BY ERIC CLAYTON | June 30, 2021
My one-year-old and I were about fifteen minutes into the drive when the phone rang. We were en route to collect my three-year-old from day nine of summer camp.
“She’s sick.” My wife’s voice, unhappy, reverberated through the car’s speakers. “It’s her stomach.”
We were one day short of the ten camp days we’d signed up for. “I’m sure she’ll be able to sleep it off,” I said. “She’ll be back at it tomorrow.” We’d all come to enjoy those two hours of relative quiet in the morning. “I’ll let you know once I pick her up.”
When I got out of the car and saw my daughter—doubled over and pale and huddled next to one of the camp counselors—I knew that tenth day was a bridge too far. Barely two weeks back out and in the world, and germs had already found their way into our home.
If you’ve ever been around a sick, curly-haired toddler, you know it’s both adorable and heartbreaking. My wife and I couldn’t help but jump at her every wish. She was so sad, so tired, so helpless.
But as the hours turned to days, the cuteness was overshadowed by the whining. Our energetic response to her needs became just a bit slower. She wasn’t the only one in the house who needed our attention. We’d given her a solid twenty-four hours of excellent care. Wasn’t that enough?
As I picked up yet another pile of dirty tissues over the weekend, I realized how easy it is to lose vigor in addressing the needs of another, even someone for whom we care deeply. Those first few moments are energizing—this is my time to shine as a parent!—and then we begin to lose steam. Our attention drifts, our enthusiasm wanes, other needs press in.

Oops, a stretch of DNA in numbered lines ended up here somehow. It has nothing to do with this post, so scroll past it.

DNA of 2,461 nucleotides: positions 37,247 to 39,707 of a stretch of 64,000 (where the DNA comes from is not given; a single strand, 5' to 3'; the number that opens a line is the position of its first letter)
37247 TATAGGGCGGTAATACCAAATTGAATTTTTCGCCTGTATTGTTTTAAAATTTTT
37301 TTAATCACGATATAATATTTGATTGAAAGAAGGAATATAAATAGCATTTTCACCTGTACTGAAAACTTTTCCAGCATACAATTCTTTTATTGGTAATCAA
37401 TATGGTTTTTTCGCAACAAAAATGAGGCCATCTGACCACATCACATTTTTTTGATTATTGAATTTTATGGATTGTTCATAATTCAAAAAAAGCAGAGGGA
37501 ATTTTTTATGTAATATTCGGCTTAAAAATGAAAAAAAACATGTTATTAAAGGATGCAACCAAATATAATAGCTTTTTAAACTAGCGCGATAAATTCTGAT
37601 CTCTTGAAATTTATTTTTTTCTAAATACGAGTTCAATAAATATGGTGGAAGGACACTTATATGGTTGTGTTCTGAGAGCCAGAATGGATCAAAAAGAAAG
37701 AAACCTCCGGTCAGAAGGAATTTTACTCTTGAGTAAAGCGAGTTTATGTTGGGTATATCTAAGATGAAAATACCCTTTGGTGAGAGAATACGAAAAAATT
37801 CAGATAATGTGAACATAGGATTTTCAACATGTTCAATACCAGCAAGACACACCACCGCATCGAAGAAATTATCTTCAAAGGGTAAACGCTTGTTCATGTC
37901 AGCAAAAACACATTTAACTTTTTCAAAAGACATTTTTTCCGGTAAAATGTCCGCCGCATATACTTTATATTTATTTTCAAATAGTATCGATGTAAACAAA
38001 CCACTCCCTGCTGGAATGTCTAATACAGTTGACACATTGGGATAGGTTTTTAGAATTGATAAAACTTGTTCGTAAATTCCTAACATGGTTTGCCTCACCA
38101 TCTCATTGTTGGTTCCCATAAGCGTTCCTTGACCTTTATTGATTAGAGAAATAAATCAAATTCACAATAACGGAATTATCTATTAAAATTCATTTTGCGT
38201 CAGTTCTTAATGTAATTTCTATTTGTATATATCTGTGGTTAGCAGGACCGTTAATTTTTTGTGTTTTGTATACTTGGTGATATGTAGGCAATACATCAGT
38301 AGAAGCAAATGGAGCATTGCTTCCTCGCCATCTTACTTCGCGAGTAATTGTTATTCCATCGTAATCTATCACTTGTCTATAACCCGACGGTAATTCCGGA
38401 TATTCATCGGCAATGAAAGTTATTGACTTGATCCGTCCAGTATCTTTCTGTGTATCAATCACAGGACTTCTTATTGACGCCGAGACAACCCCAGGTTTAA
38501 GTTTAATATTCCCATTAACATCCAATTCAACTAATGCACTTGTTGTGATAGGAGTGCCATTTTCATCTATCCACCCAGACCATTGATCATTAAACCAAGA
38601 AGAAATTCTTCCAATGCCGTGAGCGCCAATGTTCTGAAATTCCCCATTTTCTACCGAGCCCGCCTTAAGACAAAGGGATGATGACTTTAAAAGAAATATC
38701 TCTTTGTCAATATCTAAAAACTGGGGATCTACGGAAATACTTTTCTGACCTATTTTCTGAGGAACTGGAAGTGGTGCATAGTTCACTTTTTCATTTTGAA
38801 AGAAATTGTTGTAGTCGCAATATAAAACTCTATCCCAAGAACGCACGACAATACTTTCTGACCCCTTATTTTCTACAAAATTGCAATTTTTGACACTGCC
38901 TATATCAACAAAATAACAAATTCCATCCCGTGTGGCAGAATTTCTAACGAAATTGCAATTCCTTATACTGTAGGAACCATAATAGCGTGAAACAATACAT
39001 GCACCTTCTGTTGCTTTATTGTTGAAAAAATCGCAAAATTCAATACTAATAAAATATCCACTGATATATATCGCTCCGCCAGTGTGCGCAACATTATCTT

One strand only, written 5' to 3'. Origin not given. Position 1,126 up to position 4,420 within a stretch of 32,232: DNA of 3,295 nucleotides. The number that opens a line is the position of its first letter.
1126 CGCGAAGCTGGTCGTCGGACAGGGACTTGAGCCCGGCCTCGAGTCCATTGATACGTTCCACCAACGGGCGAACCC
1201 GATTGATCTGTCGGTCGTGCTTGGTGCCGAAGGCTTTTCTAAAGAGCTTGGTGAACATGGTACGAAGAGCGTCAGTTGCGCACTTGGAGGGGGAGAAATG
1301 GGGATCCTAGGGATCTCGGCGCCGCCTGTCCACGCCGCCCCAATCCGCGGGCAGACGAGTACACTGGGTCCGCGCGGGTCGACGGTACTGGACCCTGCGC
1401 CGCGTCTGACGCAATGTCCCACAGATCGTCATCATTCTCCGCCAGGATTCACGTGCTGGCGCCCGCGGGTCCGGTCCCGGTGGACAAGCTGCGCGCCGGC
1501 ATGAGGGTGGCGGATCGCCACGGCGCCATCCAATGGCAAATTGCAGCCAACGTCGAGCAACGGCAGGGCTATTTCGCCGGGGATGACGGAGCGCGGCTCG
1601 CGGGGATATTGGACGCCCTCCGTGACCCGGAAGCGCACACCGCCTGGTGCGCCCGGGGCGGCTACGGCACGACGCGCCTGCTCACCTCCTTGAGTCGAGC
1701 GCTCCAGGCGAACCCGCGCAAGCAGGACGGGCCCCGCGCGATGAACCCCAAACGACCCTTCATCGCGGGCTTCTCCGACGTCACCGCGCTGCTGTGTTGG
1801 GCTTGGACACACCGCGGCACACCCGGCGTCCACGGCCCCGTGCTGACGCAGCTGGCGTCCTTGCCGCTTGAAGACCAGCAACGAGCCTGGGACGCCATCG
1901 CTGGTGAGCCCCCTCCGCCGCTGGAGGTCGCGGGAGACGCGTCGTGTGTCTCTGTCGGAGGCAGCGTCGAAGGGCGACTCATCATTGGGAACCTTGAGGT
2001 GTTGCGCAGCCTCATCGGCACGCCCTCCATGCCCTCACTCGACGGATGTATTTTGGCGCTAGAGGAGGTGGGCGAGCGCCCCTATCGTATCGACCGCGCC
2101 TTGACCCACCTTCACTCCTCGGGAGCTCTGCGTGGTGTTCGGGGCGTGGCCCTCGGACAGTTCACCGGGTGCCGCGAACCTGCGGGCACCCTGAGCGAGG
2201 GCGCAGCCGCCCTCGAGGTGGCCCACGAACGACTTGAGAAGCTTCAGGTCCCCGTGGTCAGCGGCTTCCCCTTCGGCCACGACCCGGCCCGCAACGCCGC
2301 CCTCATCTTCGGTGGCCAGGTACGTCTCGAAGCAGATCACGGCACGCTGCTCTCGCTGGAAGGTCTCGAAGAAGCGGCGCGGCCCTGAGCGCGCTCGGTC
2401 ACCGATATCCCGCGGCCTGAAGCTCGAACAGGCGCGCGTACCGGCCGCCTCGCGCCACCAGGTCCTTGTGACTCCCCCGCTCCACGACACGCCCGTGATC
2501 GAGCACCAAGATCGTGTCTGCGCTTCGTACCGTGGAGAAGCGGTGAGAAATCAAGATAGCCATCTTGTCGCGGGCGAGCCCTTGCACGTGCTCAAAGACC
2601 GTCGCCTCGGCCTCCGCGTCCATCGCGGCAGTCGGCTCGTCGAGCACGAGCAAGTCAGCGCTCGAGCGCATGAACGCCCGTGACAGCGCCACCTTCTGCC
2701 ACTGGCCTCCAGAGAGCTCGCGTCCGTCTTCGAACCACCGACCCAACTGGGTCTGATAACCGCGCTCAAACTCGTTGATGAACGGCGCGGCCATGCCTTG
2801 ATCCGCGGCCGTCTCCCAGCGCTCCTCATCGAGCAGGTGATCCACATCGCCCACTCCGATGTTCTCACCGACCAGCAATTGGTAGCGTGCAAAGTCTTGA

I don’t think any of this makes me a bad parent. I’ve simply had to redouble my efforts, recommit myself to the needs of my daughter and my family no matter how tired I may be in the morning.
But what about those in need who don’t live in our home, who we can’t hear calling our name from down the hall? Do we find ourselves energized to help those struggling with homelessness, those who are displaced by violence, those who are hungry, thirsty, in need of justice?
How long does that energy last? And what happens when the shine wears off from our good, charitable work? When our attention drifts and other needs press in.
It’s important to know ourselves, to know how we respond in moments such as this. I know that my energy wanes whether I’m caring for my daughter or working on some great feat of justice. And that’s alright. We are called to be patient with ourselves—and then to recommit to the good work God has asked of us.
This piece was originally send as an email by the Jesuit Conference of Canada and U.S. as a part of a weekly series sharing tools and reflection resources in the tradition of Ignatian spirituality. Subscribe to receive these emails here!
Eric Clayton is the deputy communications director at the Jesuit Conference of Canada and the United States, responsible for developing and sharing resources and reflections to promote Ignatian spirituality. He is the author of the forthcoming book Ignatian Storytelling (Loyola Press). He and his wife are both graduates of Fairfield University and live in Baltimore, MD, with their two daughters.